Greenfield man arraigned on arson charges

Also facing weapons, drug charges from before barn-burning incident

What was left of two barns at 16 Hatchery Road in Montague on Wednesday morning after an alleged arson. 
(Recorder/Paul Franz)

What was left of two barns at 16 Hatchery Road in Montague on Wednesday morning after an alleged arson. (Recorder/Paul Franz)

GREENFIELD — The Greenfield man who allegedly burned two barns belonging to his father and stepmother in Montague on Wednesday did so following arguments with his father over his Tuesday arrest with drug and weapons charges, according to police reports,

Judge Mark Mason ordered Cody L. Adams, 22, of 112 Conway St., be held without bail pending trial in both cases following his arraignment in Greenfield District Court on Thursday, with a no-contact order protecting the victims of the alleged arson.

Mason appointed an attorney and entered a plea of innocent on the younger Adams’ behalf on the three felony charges of arson of a dwelling and the earlier Greenfield misdemeanor charges: two counts of carrying a dangerous weapon — brass knuckles and a switchblade — and one count of possession of a Class E substance, the anti-anxiety medication Clonazepam.

Two barns belonging to Robert and Lisa Adams, Cody Adams’ father and step-mother, burned to the ground on Hatchery Road early Wednesday morning, the fires lit while the family slept in a modular home near enough across the narrow street that the siding began to melt from the heat of the blaze.

According to Detective Brian Dobosz of the Montague Police department, the younger Adams told police he set fire to both barns, drawing a diagram of how he splashed the interiors with gasoline. “He then left the area only to return to make sure it was burning,” Dobosz wrote.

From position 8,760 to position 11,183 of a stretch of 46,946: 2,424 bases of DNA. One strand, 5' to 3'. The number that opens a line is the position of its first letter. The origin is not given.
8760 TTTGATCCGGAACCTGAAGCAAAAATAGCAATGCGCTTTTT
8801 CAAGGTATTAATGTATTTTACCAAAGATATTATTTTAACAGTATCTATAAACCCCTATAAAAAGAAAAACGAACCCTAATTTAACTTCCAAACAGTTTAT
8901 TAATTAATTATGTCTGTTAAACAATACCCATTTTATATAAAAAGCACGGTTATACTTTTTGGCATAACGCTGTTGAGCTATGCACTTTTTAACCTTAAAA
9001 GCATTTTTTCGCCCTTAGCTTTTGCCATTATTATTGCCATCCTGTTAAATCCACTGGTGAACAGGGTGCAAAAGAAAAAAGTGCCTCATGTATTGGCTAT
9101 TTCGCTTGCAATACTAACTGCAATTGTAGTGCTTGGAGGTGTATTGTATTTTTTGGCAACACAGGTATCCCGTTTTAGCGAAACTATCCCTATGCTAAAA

A state trooper responding to the fire spotted Adams’ car leaving the area nine minutes after the initial report and ran the plate number, leading to Adams’ arrest.

According to the reports filed by Dobosz and State Trooper Michael O’Neil, Robert Adams told them at the fire that he suspected his son and that the two had had a falling out over what he thought was Cody Adams’ alcohol and drug use and neglect of his infant son, who lives with Cody Adams’ mother. This week, they had argued by phone when Cody Adams called following his arrest Tuesday, first to ask that his father “talk sense into” his arresting officer, then asking for a ride from the station for his presence at the scheduled Friday arraignment. Robert Adams said he could not, due to work and family responsibilities each time, according to the report, prompting threats from his son.

Cody Adams described a similar situation when interviewed by police, saying that he had alcohol and drug problems and that his father was not supportive.

Greenfield police charged Cody Adams following a traffic stop on Conway Street Tuesday. The arresting officer reported that he noticed a large knife in the car and searching the car found the switchblade and pills after Adams volunteered the presence of marijuana and brass knuckles in the center console when asked about weapons.

Dobosz and O’Neil found Cody Adams’ car at his home address after the fire and impounded it after observing what Dobosz said appeared to be a revolver, with airgun pellets nearby, as well as two knives in the car and a smell of gasoline on the passenger-side window frame.

Cody Adams returned phone messages from police that day and agreed to be taken to the Montague police station. There, he initially said he had nothing to do with the fire, Dobosz wrote.

“After further discussion, Adams began to break down and stated that he was the one who started the fire,” Dobosz wrote. Adams said he was accompanied by a friend but would not give a last name, according to the report.

“Cody stated that he was an alcoholic and drug user and rehab did nothing for him; his whole life was a mess,” Dobosz wrote.

Cody Adams’ next court date is April 1.

Robert and Lisa Adams have been working to build a farm on Hatchery Road, and lost a tractor, tools and personal possessions with the barns.

For those interested in supporting the family during this loss

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